Businesses in the UK have confidence in their existing harassment and sexual misconduct policies and don’t intend to review them, a new survey has found.
The survey was conducted by ICSA: The Governance Institute and recruitment specialist The Core Partnership in the aftermath of recent highly-publicised sexual harassment scandals.
It found that less than a fifth (13%) of the organisations polled say they intend to review their harassment and sexual misconduct policies and almost four-fifths (71%) do not. A further 15% of company secretaries polled were unclear.
“In one respect it is extremely positive that so few respondents indicated that changes would be made to deal with harassment and sexual misconduct,” commented Peter Swabey, Policy and Research Director at ICSA. “This seems to point to a high level of confidence in existing codes of conduct, Dignity at Work and grievance policies, whistleblowing policies and disciplinary procedures. That said, the 15% that do not know, should endeavour to find out.”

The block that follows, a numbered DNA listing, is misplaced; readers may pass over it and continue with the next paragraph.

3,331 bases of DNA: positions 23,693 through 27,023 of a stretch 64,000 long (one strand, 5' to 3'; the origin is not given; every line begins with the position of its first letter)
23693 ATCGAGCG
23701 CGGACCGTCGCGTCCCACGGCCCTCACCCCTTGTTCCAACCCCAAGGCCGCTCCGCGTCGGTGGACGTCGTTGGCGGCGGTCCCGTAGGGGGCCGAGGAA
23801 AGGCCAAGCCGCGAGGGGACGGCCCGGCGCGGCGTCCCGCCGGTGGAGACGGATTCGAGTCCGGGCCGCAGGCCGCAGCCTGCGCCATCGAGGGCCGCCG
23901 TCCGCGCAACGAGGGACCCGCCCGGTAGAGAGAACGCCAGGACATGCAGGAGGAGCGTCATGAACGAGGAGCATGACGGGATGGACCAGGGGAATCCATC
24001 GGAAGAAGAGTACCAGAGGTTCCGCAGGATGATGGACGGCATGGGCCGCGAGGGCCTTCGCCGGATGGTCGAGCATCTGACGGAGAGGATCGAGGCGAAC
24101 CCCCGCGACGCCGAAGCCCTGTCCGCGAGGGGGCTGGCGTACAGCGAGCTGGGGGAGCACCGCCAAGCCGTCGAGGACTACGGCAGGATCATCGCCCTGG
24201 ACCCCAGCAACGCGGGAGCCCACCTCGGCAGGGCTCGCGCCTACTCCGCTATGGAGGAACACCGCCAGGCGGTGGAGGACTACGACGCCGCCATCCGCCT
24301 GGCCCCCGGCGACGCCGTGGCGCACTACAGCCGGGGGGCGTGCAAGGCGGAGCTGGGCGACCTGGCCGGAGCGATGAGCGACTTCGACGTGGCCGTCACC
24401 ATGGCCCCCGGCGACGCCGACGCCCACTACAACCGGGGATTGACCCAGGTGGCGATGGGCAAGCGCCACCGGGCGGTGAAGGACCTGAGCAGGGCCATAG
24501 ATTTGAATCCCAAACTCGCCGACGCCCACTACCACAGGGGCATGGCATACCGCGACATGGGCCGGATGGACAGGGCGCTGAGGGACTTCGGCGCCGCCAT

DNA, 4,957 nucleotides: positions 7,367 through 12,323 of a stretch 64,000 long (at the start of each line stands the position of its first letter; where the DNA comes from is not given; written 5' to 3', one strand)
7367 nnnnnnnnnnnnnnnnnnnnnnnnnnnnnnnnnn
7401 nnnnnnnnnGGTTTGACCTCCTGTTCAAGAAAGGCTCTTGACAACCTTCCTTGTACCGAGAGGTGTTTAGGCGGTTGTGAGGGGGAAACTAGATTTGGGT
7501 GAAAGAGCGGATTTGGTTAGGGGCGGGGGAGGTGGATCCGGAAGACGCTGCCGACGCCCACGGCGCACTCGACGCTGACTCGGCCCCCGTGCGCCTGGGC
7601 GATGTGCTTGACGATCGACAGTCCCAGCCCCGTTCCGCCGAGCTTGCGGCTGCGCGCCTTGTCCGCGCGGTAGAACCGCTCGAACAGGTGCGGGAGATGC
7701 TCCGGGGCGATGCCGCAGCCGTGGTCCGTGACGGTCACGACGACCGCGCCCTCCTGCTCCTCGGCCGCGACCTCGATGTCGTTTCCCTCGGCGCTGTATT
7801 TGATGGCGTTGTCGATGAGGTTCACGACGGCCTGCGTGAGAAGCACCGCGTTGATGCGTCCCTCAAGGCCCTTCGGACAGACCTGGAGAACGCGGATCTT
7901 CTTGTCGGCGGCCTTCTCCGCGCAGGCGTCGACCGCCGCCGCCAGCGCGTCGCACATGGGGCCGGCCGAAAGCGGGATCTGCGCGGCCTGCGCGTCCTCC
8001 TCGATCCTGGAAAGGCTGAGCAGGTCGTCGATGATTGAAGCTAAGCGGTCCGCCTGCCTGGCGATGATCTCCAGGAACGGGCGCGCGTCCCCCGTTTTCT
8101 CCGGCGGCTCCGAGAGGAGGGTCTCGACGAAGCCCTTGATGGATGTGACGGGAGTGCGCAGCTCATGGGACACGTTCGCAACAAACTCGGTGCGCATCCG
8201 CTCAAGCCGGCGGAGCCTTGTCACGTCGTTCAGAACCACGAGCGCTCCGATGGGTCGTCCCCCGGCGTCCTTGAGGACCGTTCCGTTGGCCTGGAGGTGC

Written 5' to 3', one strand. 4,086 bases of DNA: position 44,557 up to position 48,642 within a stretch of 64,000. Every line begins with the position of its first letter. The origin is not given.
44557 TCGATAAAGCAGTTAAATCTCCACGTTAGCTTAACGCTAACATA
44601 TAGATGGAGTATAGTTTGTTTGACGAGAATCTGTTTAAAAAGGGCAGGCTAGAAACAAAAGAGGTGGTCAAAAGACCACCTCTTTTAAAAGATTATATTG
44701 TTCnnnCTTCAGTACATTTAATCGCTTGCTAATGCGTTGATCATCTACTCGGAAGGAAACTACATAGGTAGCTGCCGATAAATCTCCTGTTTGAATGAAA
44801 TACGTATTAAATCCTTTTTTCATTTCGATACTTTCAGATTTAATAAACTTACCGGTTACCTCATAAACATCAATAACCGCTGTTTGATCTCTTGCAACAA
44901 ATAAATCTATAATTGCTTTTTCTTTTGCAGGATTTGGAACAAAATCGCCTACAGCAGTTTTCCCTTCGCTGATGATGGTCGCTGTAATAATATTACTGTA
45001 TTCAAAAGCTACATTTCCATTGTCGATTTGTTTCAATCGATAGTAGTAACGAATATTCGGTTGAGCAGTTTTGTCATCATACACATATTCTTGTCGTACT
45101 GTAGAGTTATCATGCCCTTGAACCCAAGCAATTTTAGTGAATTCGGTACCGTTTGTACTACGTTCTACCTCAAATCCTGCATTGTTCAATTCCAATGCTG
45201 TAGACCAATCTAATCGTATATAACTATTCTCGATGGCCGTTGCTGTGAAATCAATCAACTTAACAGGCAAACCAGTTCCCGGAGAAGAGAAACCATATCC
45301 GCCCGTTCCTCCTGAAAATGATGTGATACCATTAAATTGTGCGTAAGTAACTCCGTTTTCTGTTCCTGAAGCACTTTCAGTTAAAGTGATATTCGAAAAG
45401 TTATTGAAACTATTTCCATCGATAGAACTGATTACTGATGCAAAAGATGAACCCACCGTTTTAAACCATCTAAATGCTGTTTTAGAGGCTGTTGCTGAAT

“As we saw in our recent survey of FTSE 350 company secretaries for our Winter 2017 FT-ICSA Boardroom Bellwether report, 52% of respondents were satisfied or very satisfied that their board felt current policies and guidelines on sexual harassment in the workplace were fit for purpose, but 33% of respondents to that survey did not know,” he added. “Given the level of reputational risk that has been highlighted, if the matter has not yet been discussed at board level, it probably should be.”
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